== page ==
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Don’t Let Funds Steal Your Income

Keeping track of funds fees in your mutual fund portfolio


On January 1, 2011 the oldest members of the Baby Boom generation turned 65 years old and millions of them are investing in mutual funds that are stealing income from their bottom line.

Since so many Boomers have changed from growth to income investors, they are relying on the income from their investments to sustain their lifestyle. How much income are your mutual funds devouring?

Fund Expenses 101

It may come as a surprise to some, but there is no such thing as a “free” mutual fund or “free” investment. In my former life as a financial advisor, I had a prospective client tell me his mutual fund portfolio wasn’t costing him anything. I showed him that he was indeed paying fees, but he still didn’t believe me. (About 5 minutes later, I was invited to leave.)

Broadly speaking, mutual funds fall into one of two categories; “no load” or “load.”

No load funds, as the name implies do not incur a sales charge, but if you purchase the fund through a fund marketplace, brokerage firms will typically charge you a transaction fee to buy or sell the fund.

In contrast, load funds charge upfront or backend commissions, which are paid to a fund salesperson.

Once you’ve purchased a mutual fund, the ongoing fees you pay are called the “expense ratio.” This ratio or cost is the percentage of a portfolio’s average net assets used to pay its expenses. Among the costs included in a fund’s expense ratio are management fees, administrative fees, and 12b-1 marketing fees. Even though these fees aren’t necessarily billed via a monthly invoice, they are a significant ongoing cost that directly reduces investor returns and income.

Look Beyond the Surface

The conventional step for comparing mutual fund expenses is to use peer group comparisons by analyzing funds in the same category. For instance, the fund expenses of a large cap (NYSE:SCHB) or emerging markets fund (NYSEA:EEM) is compared to its peers in that same category. And if the annual fees or expense ratio for a particular fund is more than its peers, then it’s overcharging and if it’s less than it’s not. While peer group comparison are OK for analyzing mutual fund expenses, they only tell part of the story.

ETFguide uses an alternative benchmark for mutual fund costs that gets straight to the bottom line: The percentage of income that fund expenses are taking from investors based upon the fund’s 12-month yield. By this standard, many mutual funds don’t pass the smell test.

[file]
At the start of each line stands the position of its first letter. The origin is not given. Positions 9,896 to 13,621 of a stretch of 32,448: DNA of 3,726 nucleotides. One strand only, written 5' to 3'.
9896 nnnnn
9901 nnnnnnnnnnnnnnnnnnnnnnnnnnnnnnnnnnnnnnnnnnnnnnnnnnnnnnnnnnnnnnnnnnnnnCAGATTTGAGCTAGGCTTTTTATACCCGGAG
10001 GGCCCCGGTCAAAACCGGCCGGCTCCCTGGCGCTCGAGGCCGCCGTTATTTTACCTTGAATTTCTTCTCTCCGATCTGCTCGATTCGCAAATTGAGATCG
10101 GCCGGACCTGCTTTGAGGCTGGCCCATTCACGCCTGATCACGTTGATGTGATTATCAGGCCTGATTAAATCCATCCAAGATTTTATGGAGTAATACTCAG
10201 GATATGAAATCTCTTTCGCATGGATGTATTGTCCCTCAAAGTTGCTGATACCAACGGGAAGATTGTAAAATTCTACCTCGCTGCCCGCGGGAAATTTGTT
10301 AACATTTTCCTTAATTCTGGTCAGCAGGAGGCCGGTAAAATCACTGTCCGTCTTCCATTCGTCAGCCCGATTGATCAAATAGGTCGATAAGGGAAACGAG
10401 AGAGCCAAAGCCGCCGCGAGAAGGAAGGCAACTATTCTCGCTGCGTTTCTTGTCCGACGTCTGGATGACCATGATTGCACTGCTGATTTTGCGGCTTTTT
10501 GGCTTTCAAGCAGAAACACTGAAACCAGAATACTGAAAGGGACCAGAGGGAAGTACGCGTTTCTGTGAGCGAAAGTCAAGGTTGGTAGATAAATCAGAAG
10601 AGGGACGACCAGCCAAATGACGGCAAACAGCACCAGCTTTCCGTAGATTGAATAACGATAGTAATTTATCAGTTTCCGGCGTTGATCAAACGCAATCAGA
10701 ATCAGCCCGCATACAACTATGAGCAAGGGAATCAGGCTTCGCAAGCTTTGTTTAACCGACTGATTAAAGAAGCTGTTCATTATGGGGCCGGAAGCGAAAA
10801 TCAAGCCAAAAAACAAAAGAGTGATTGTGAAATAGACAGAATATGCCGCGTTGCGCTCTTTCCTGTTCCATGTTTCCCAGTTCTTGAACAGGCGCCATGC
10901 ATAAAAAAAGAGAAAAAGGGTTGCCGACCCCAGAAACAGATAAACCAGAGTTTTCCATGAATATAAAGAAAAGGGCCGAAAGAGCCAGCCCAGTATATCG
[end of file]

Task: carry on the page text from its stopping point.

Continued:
In FIGURE 1, we evaluated the expense ratios and yields of popular income mutual funds to find out how much income was being consumed by the fund’s annual expenses. We looked at the Fidelity New Markets Income (NASDAQ:FNMIX), Fidelity High Income (NASDAQ:SPHIX), Franklin Utilities (NASDAQ:FRAUX), Loomis Sayles (NASDAQ:LSBRX), and T.Rowe Price Equity Income (NASDAQ:PRFDX).

FIGURE 1: Percentage of Income Consumed by Popular Income Mutual Funds

Fund Name Ticker Expense Ratio (ER) Yield as of 4/30/12 % Income Consumed by ER
Fidelity New Markets Income FNMIX 0.86% 5.37% 16.0%
Fidelity High Income SPHIX 0.75% 6.67% 11.5%
Franklin Utilities FRUAX 0.61% 3.49% 17.5%
Loomis Sayles Bond LSBRX 0.92% 5.58% 16.5%
T.Rowe Price Equity Income PRFDX 0.68% 1.94% 35.0%

We discovered that fund expenses among popular income mutual funds were sucking away between 11% to 35% of investor’s income. It’s an unnecessary tax! But unlike taxes, this particular tax – a mutual fund tax – can be avoided. How?

Want More Income? Here’s the Secret

If you own mutual funds that are devouring your income, using lower cost ETFs in their place is a winning strategy. Step 1 is to start looking at your fund investments in terms of how much of your income they are eating up and Step 2 is to eliminate them.

Step 3 is to realize that traditional income methods like investing in dividend paying stocks (NYSEA:DVY) and long-term bonds (NYSE:TLT) are limited in the current environment. Income investors have been damaged because of artificially low interest rates and these particular categories are not generating the kind of income they once did.

Our $100,000 all ETF Income Mix Portfolio  has generated just over $7,000 in monthly income year-to-date. The expense ratio average for this portfolio is 0.18%, which is five times less compared to the funds listed in the table above. You’re keeping most of the income generated by your investments, which is the way it should be.

In summary, don’t let fund companies steal your income with high fees.

Article printed from InvestorPlace Media,

©2017 InvestorPlace Media, LLC